With the rise of the Web, video has increasingly become a central way that we communicate with others.
The medium of video combines images, motion, and sound, making it the most complex and, perhaps, the most evocative medium. The use of video in the classroom, not only in the humanities, but increasingly in STEM courses, is rising to meet its increasing use in popular culture as a central means of communication. A wide range of applications, from how-to instruction, to advertising, to interviewing, to storytelling, makes video an ideal choice for creating and studying complex multimodal communication.
The medium of video is a strong choice for communication because it is:
Video production usually follows three phases:
Pre-production is the work done before recording begins. It includes activities like organizing the project, clarifying the message, preparing locations, scheduling, finding people, and gathering equipment. Investing time at this stage makes future steps easier.
Decide what equipment you want to use and practice with it. You have several options:
Imagine that you have pressed the record button on a video camera; a shot is what gets saved when you press stop at the end. A shot list is a way to plan the shots you need for a video. It contains the location, the type of shot, a description of the content, and when you plan to shoot. The shot list can become the agenda for an efficient day of shooting.
Three enemies of good video are noise, poor lighting and shake. With proper planning, you can reduce or eliminate all of them.
Noise is any sound you don’t want to record. Be aware of the surroundings at the locations where you plan to shoot. When you need to capture a subject’s voice at a noisy location, consider using a lavalier mic that you can pin to clothing, close to their mouth. There are times when you want to capture the sounds of your location - in a restaurant, perhaps. Note that after shooting it’s easy to add background sound and hard to remove unwanted noise.
Lighting is a key element in videos. In general, you want to shoot with the light behind you. As you plan outdoor shots, remember that the sun’s light comes from different directions at different times of day. Indoors there can be strong overhead lighting, resulting in subjects with shadows on their faces. Closing shades or moving lamps may help, but it may be helpful to bring along a reflector or portable lighting.
Usually, we like to see steady video, but it can be hard to keep a camera from wobbling. There are several techniques for holding a camera steady with your hands. Another option is to borrow a tripod from the OIT in 115 DeBartolo.
Line up people who can help. If you’re doing a class assignment, find out if it’s okay to recruit “talent” with a smooth speaking voice. You may want someone to hold a microphone boom or monitor the volume on a camera.
This is when the raw video files are produced. After arriving at the location the tripod is set up, the camera is checked, talent is miked, and shots are recorded. In major projects, production is considered “the point of no return.”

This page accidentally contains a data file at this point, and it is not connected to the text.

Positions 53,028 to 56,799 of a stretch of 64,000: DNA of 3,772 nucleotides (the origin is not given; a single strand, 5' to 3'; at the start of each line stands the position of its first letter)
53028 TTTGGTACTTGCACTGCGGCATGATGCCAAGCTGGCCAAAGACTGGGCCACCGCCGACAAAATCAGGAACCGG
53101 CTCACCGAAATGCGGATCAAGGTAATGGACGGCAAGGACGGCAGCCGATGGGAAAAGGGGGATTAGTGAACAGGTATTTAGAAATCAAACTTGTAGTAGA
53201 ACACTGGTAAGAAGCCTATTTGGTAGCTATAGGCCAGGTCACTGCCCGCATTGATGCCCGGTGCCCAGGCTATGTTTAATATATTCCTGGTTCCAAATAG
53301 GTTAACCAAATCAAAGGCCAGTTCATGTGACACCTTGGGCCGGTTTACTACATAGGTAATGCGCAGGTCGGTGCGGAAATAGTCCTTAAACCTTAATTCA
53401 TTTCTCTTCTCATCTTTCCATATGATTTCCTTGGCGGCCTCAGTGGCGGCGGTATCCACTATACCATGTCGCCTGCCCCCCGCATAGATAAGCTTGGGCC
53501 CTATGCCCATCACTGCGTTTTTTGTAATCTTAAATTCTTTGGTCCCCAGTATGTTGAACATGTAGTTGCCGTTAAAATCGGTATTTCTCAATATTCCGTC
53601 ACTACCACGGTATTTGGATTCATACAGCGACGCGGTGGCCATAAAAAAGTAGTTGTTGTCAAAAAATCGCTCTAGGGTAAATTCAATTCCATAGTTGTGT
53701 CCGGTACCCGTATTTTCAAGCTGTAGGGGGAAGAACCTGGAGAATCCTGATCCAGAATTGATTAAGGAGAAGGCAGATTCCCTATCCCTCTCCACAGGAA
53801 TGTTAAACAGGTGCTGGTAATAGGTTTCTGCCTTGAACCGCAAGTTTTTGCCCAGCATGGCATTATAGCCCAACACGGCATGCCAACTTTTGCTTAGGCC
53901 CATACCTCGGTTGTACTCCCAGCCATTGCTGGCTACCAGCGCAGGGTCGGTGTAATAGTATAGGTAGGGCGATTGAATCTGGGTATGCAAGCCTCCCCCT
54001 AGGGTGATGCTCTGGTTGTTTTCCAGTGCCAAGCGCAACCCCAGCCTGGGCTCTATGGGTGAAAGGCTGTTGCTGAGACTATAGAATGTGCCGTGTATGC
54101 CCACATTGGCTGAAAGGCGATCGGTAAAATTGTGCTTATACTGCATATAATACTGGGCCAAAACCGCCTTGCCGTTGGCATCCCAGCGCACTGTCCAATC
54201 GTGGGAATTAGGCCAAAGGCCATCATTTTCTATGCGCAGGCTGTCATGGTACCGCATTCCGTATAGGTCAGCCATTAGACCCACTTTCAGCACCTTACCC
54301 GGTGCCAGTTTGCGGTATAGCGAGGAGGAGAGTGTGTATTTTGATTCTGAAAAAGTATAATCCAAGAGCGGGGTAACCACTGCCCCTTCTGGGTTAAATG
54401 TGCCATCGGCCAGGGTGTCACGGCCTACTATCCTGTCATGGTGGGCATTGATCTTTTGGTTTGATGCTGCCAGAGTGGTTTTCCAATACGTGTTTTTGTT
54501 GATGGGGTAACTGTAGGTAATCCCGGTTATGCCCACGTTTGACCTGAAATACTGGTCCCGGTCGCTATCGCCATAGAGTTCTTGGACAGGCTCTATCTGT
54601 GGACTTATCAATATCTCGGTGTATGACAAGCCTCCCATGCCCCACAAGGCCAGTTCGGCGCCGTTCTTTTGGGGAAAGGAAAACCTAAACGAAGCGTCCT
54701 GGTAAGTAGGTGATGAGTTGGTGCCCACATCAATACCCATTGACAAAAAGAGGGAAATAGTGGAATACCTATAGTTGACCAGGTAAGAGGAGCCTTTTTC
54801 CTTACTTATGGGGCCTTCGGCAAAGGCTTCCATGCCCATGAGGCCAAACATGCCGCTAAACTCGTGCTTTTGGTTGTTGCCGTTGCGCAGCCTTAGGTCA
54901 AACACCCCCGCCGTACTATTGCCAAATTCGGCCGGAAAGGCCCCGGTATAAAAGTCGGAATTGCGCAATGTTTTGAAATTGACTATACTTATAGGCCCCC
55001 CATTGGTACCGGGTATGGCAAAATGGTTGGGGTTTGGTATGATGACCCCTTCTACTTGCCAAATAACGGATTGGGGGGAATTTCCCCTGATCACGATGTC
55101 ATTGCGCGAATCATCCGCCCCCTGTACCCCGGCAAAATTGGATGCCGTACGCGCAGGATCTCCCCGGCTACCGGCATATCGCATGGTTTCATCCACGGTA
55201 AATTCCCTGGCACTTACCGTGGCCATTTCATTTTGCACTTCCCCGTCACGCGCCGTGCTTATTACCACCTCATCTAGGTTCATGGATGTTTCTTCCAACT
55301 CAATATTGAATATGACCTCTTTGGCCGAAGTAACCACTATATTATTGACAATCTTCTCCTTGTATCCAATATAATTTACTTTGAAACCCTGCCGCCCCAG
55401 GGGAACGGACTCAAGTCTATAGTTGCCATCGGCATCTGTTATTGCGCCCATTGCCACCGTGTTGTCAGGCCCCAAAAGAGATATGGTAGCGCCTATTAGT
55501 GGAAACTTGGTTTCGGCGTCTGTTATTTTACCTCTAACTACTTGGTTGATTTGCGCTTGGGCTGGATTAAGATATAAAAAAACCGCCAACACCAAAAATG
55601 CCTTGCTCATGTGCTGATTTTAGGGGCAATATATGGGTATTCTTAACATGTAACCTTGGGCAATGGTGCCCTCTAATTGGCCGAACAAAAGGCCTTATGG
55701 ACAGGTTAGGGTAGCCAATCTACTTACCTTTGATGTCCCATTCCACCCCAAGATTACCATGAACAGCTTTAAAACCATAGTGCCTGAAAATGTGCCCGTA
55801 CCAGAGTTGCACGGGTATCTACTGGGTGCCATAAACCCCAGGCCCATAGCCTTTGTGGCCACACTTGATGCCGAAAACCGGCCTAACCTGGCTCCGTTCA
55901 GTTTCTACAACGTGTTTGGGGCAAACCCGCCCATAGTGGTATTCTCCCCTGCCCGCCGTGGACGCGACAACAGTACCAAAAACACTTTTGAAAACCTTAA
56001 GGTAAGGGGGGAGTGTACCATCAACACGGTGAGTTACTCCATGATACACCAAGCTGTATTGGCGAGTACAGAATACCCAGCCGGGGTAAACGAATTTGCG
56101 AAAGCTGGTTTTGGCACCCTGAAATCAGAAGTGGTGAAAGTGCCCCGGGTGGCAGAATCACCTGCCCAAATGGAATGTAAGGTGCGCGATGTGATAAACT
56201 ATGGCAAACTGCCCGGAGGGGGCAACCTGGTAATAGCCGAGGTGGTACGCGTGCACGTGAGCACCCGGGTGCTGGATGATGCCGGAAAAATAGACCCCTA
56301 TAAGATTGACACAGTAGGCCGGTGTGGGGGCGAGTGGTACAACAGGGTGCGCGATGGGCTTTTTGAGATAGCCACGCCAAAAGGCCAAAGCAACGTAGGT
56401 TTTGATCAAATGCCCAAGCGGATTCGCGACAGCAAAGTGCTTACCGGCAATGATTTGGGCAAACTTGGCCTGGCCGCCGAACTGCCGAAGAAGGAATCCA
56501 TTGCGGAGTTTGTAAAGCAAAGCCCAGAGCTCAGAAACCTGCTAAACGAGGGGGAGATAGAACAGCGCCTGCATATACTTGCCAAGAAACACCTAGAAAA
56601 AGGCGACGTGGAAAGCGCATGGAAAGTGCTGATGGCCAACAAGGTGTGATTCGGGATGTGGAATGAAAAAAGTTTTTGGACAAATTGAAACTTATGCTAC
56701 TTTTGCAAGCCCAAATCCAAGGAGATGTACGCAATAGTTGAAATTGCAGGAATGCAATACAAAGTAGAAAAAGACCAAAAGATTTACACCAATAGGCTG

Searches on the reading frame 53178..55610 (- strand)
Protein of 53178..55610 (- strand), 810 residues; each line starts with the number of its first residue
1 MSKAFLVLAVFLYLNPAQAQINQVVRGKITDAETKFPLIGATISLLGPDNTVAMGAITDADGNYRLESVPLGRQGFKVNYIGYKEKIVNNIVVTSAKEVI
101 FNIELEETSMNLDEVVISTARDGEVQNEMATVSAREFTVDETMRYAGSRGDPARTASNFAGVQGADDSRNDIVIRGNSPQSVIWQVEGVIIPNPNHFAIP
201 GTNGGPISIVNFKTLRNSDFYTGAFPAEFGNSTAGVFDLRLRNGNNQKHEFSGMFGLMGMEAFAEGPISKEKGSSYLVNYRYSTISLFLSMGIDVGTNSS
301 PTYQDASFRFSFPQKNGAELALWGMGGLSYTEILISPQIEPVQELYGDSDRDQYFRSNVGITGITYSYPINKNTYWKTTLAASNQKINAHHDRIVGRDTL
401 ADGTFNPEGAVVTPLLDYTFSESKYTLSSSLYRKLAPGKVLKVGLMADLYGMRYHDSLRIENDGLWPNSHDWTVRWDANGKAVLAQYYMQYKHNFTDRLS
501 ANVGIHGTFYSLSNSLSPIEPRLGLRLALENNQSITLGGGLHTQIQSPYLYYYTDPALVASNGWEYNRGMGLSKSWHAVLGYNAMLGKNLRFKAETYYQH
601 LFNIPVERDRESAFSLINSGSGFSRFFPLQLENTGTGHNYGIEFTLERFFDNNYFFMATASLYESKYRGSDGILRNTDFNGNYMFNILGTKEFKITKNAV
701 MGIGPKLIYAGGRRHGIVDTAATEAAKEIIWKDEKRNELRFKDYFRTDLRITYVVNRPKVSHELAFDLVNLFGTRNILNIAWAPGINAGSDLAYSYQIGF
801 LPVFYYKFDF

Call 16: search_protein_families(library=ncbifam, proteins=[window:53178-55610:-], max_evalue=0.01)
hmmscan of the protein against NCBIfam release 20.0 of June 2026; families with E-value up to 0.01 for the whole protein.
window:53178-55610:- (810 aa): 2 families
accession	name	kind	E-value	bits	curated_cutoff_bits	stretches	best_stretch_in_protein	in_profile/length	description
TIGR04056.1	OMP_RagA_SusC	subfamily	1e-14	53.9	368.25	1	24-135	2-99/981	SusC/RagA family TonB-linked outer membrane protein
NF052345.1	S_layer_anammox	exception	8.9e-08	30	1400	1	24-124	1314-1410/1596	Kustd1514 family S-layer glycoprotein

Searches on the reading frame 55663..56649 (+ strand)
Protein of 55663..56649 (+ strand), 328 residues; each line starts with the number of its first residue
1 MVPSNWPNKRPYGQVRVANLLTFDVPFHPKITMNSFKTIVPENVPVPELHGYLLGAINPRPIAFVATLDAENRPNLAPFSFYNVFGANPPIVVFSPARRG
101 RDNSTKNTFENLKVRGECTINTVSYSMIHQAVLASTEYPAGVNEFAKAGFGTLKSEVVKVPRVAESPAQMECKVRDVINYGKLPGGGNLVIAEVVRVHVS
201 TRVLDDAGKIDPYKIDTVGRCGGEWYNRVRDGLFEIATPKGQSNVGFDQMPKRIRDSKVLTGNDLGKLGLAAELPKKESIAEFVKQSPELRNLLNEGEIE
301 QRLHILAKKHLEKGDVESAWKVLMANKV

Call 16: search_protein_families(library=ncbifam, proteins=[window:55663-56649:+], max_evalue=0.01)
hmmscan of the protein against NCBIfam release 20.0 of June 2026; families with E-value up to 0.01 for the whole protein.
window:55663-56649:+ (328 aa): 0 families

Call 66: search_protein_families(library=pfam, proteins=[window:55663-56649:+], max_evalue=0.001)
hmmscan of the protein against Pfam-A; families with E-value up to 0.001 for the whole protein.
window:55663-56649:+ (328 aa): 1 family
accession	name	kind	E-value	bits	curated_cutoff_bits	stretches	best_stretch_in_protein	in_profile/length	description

There are at least three ways to think of different types of video shots:
Besides the material you shoot to directly tell your story (A-roll), you will also want to gather B-roll footage that can add interest, show related action, clarify a location, etc. When your main content is an interview, B-roll will give viewers a break from “talking head” shots.
After capturing an important shot for your project, record a minute or two of ambient sound at the location with a video camera or an audio recorder. This can be very useful later on in fixing the video or if you are going to have a narration.
Your video can have a narrator who does not appear on the screen. This is called voice-over and it can be recorded ahead of time or after video shooting is done. You can. For the best quality, record in a sound studio or the Library's Sound Booth.
There’s no copyright issue with simply recording your own video and posting it online. It gets interesting after you add third-party music, visuals, or sound effects.
There are very specific conditions under which you can apply “fair use” principles to a school project. For the sake of simplicity use only media that has a Creative Commons (CC) license. “Royalty free” refers to media that you purchase up front and don’t pay a royalty fee later.
At this stage, raw media are selected, sequenced, corrected, and edited. Credits, effects, and music are also added. First a rough cut is produced, then a final cut. Finally the product is posted online or distributed in another way.
Adobe Premiere Pro and similar software use time-based editing, where all of the elements are laid out on a timeline. Premiere also uses nondestructive editing, where raw media are not actually copied into the project file. Instead, the software saves markers and references to the original files. It’s critical to gather all of the necessary files in one place and keep them there.
After all of your media is assembled there are several things you can do with editing software.
Adobe Premiere creates a .pproj file while editing, but the standard format for sharing online is an MP4. With your Premiere Pro project time line selected, go to the File menu and choose Export Media. Pick the H.264 format and one of the YouTube presets.
YouTube is owned by Google, so you can log in with your ND account. Another popular site for sharing videos is Vimeo.
Notre Dame has many helpful resources, including our Media Corps coaching staff, located in the Hesburgh Library.
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